entitlements, roughly parallel to the first and second
generation of human rights. Others argue that the
concept is 'too idealistic,' and fails to consider the
real-world politics of geopolitical power in a rapidly
changing international system [23].
In further conceptualization of the concept, it is
important to state that there are at least two
approaches to understanding human security. The
narrow school, which is associated with Canada and,
to a certain degree, with the Human Security Network
[24]. Fundamentally, this school argues that the
threat of political violence to people, by the state or
any other organized political entity, is the appropriate
focus for the concept of human security [25,26]. This
perspective is mainly linked to the idea of freedom
from fear.
The broad school argues that human security
means more than a concern with the threat of
violence. Human security does not only entail freedom
from fear, but also freedom from want. This per-
ception is associated with Japan, the Commission on
Human Security [21] and the United Nations Trust
Fund for Human Security. More recently, it can be
argued that a third perspective or a second generation
of human security i.e. the European school, is
evolving which encompasses both the narrow and the
broad school [27,28].
Human security appears to appeal to 'middle
powers' neither the most powerful nor the weakest
states. When the UNDP definition of human security
was put up for discussion at the Copenhagen Social
Summit in 1995, no formal consensus was reached.
Although the conference's declarations included a
commitment to 'promoting social integration by fos-
tering societies that are stable, safe and just,' the
proposed human security definition was perceived at
the Summit as too broad, too idealistic, and as
threatening traditional concepts of national security.
The negotiations concentrated on striking a balance
between national sovereignty and global action: the
EU countries argued for increased leverage was only
sought on national policies in the name of social
development, while the G-77 countries held firmly to
the importance of 'territorial integrity and non-
interference,' which the universal and all-encom-
passing elements of human security appeared to
undermine.
Perhaps the strongest argument against the con-
cept is its vagueness and breadth. If human security
is comprehensive, it may be impossible to prioritize
policies and actions. A series of associated terms have
developed; people's security, the security of displaced
people, livelihood security, environmental security,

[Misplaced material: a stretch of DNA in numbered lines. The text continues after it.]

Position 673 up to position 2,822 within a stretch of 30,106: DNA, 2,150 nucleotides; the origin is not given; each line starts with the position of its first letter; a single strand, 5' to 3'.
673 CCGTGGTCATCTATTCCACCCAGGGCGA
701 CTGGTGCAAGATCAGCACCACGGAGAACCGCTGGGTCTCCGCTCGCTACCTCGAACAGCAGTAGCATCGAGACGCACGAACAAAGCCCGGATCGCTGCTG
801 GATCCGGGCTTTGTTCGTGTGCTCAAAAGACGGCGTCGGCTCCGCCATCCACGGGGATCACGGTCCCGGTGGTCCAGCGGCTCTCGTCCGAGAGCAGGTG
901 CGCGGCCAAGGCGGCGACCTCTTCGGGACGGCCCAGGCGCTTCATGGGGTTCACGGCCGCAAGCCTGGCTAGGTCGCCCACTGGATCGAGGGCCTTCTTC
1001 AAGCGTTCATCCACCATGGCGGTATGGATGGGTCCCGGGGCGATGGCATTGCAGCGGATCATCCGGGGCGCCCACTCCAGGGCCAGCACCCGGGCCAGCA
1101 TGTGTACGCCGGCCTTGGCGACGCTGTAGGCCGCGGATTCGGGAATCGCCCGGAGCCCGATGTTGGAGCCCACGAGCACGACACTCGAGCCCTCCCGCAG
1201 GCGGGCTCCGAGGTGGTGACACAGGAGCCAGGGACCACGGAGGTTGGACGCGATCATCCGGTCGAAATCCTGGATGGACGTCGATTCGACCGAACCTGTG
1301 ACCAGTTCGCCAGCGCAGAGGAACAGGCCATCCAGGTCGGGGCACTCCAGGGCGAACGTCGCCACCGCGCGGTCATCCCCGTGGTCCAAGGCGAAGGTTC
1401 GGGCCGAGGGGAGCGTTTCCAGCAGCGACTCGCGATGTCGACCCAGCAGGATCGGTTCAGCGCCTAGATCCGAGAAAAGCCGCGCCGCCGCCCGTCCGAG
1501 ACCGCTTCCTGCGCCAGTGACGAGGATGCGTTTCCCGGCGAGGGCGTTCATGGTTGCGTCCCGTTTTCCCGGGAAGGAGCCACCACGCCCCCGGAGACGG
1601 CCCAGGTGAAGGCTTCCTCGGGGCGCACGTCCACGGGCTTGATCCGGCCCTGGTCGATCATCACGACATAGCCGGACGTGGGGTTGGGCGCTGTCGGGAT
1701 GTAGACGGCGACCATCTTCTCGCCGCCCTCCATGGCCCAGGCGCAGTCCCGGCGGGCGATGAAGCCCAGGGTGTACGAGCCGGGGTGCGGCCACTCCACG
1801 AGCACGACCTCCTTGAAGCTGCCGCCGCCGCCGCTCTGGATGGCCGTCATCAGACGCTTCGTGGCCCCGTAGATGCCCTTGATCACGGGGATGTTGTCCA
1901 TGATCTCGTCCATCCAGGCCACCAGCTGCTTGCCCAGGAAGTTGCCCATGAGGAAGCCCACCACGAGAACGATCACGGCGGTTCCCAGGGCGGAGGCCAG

comprehensive security, and health security. How can
all of these insecurities be grouped into a single
concept? Which of these threats should be prioritized?
Can any be excluded? A deep understanding of the
Human security concept, its various components, its
interplay with other political concepts and its peculiar
nature (if any) in the West African sub-region may be
required in charting future perspectives and priorities
towards addressing the emerging issues and
challenges to peace and security in the West African
sub-region.
3.2. Development
'Development' is a concept that is contested both
theoretically and politically, and is inherently both
complex and ambiguous [29]. It would be an under-
statement to say that the definition of 'development'
has been controversial and unstable over time. Gore
[30] notes that in the 1950s and 1960s a 'vision of the
liberation of people and peoples' dominated the dis-
course on development, based on 'structural trans-
formation.' This perception has tended to 'slip from
view' for many contributors to the development liter-
ature. A second perspective is the definition embraced
by international development donor agencies that
Thomas notes as a definition of development which is
directly related to the achievement of poverty reduction
and of the Millennium Development Goals (MDGs) [31].
There is a third perspective by a group of writers
that Hickey and Mohan identified as 'post-modernists.'
The 'post-modern' position is that 'development' is a
'discourse' (a set of ideas) that actually shapes and
frames 'reality' and power relations. It does this
because the 'discourse' values certain things over
others ([32] p. 38). A common theme within most
definitions is that 'development' encompasses 'change'
in a variety of aspects of the human condition. Indeed,
one of the simplest definitions of 'development' is
probably a notion of 'good change,' although this raises
all sorts of questions about what is 'good,' what sort of
'change' matters (as Chambers acknowledges), the role
of values, and whether 'bad change' is also viewed as a
form of development [33]. Although the theme of
'change' may be overriding, what constitutes 'good
50
change' is bound to be contested, as Kanbur states,
because 'there is no uniform or unique answer' [34].
Views that may be prevalent in one part of the devel-
opment community are not necessarily shared by other
parts of that community, or in society more widely.
Until fairly recently great reliance was placed on
GNP per capita as a convenient index of development.